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  1. #1
    Join Date
    Nov 2009

    Unanswered: Oat-so-simple but i dont have a clue

    K im going to sound really silly now but i just cant figure it out.

    I have a text box on my form called Quantity and it get its data automatically inputted from a combo box also on the form.

    I then have another text box called Quantity_In that the user inputs a number. this hasnt had any configuring at all

    Last but not least i have another text box called New Quantity which i have put a calculation in the control source in order to add the Quantity to the Quantity_In.

    Now you would of thought this is simple right, it would work...

    BUT!! ITS NOT! instead of adding the values its adding the number that the user inputs onto the end of the number that shows in Quantity. E.g. if the Quantity was 24 and the user added 2 it is showing in New Quantity as 242 instead of 26

    The calculation that is in New Quantity control source is: =[Quantity]+[Quantity_In]

    Please help!!

  2. #2
    Join Date
    Aug 2009
    Up Nort' Wi
    Dunno if you can do it with the =[] format, but, I'd try "=(cint([quantity]) + cint(quantity_in])"

    Worth a shot anyways,

    Sam, hth
    Good, fast, cheap...Pick 2.

  3. #3
    Join Date
    Jun 2004
    Arizona, USA
    Ahh... Rye did you do it?

    It would help you to remember that (unfortunately,) VB6/VBA can use the "+" operator for BOTH addition and String Concatenation. Unless you specifically tell it that the data in a text box is a number, (by using a conversion function like cInt) then, it could assume that you have text in a text box, of all places... Silly compiler. ***

    It's always a good idea to explicitly convert the contents of a textbox to the desired data type as needed, AND, it's a good idea to always use the dedicated string contatenation operator (&) to append one string to another.

    strNewText = "Concatenate one String" & " to " & "Another"
    *** Don't you just HATE it when a program assumes that you know what you're doing?
    Last edited by loquin; 11-25-09 at 17:39.
    "Lisa, in this house, we obey the laws of thermodynamics!" - Homer Simpson
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  4. #4
    Join Date
    Dec 2004
    Madison, WI
    Quote Originally Posted by loquin View Post
    *** Don't you just HATE it when a program assumes that you know what you're doing?
    It's like you have to 'think' like Microsoft was thinking when they designed it. And MS can be so vague at times.
    Expert Database Programming
    MSAccess since 1.0, SQL Server since 6.5, Visual Basic (5.0, 6.0)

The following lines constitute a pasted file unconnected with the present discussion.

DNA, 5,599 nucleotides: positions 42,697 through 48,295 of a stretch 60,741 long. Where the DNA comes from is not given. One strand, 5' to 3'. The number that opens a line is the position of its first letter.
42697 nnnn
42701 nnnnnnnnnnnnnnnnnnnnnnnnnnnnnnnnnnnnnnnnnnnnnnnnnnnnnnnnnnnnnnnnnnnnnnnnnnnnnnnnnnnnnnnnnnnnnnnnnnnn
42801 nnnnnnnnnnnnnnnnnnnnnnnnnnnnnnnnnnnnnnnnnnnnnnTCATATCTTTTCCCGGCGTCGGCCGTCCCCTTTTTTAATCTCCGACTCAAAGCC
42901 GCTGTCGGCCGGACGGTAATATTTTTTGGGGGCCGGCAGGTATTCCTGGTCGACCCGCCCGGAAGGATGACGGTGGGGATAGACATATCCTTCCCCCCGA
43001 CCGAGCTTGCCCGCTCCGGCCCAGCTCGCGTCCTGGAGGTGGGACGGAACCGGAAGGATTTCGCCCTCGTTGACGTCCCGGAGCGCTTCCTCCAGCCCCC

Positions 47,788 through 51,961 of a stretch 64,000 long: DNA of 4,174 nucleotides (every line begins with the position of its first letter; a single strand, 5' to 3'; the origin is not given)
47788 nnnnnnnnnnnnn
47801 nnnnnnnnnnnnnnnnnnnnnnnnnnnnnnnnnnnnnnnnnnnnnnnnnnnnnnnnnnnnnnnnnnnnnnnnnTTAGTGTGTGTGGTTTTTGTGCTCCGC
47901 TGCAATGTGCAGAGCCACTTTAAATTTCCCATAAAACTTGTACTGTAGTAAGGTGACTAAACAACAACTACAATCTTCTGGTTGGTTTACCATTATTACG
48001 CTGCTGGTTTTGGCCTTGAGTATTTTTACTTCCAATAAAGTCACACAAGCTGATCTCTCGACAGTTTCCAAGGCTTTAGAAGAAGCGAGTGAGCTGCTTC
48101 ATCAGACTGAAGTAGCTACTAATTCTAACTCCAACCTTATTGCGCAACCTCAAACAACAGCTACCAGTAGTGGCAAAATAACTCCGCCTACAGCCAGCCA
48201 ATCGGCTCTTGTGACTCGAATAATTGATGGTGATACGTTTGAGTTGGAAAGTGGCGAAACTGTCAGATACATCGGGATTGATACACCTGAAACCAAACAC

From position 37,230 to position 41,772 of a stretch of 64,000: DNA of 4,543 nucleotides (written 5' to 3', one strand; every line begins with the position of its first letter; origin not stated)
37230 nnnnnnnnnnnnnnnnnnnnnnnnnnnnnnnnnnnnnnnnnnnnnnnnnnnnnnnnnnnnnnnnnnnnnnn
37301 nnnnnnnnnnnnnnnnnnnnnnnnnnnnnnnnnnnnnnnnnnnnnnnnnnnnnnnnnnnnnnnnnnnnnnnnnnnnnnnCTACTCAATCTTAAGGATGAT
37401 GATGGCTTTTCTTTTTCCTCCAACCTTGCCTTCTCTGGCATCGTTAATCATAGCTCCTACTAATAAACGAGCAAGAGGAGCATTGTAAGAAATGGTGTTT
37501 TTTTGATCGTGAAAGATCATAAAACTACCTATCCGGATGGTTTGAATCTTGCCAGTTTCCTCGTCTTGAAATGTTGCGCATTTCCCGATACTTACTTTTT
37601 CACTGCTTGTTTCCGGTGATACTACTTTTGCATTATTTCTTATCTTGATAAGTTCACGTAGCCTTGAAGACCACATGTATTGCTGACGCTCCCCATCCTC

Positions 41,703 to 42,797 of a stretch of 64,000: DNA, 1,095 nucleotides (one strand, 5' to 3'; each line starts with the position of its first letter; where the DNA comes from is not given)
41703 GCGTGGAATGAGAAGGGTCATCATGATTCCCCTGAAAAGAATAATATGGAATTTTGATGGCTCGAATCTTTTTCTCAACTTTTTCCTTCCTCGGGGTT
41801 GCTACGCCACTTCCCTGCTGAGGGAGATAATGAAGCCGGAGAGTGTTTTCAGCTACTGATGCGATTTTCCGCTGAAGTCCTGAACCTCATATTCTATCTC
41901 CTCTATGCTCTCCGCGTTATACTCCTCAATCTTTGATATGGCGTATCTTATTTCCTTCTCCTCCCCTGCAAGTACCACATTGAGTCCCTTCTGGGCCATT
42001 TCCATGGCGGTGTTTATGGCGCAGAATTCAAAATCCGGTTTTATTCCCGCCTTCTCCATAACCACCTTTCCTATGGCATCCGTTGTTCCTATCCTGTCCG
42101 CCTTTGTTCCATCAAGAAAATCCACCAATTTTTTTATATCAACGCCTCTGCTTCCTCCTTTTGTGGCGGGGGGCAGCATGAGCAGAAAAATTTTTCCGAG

5. #5
    Join Date
    Nov 2004
    out on a limb
    Provided Answers: 59
    I'd agree that using + and & for string concatenation is silly, in an ideal world they'd use a single character. however given the stated aim to merger VB & C# I don't see that happening. mind you it would be nice if all the languages used similar constructs. it would certainly help if like me you have to leap form development environment to development environment

    however I can understand why its doing what you are doing when using controls. the clue is in the name they are called 'Text Boxes', not number boxes.
    I'd rather be riding on the Tiger 800 or the Norton

  6. #6
    Join Date
    Feb 2004
    One Flump in One Place
    Sorry guys but I do like the + string concatenation operator. Note that even for string concatenation, & and + do not behave identically. As such, there are times when + is quite handy.
    pootle flump
    ur codings are working excelent.

  7. #7
    Join Date
    Jun 2005
    Richmond, Virginia USA
    Provided Answers: 19
    Didn't I see this elsewhere?

    This actually goes back into the time before Visual Basic, before QuickBasic 4.5/QBasic, when everything had to have a declared data type! As the OP noted in the other forum, using subtraction/division/multiplication works without a problem, without the datatype be declared thru formatting or assigning of a datatype. That's because these operations can only be performed on numeric data types! But use of the plus sign can be taken either as addition (if a numeric data type is involved) or as concatenation (if a text data type is involved) and so Access needs guidance. Left alone, it does, indeed, assume that a textbox contains text! So, in order to an unbound controls to actually be added, you have to, in some manner, left Access know what type of data they are. You can use CInt() as above, or Val(), as suggested elsewhere, or format the textbox as a number. But you have to give Access a clue as to what kind of data it's dealing with!
    Hope this helps!

    The problem with making anything that fools are so darn ingenious!

    All posts/responses based on Access 2003/2007

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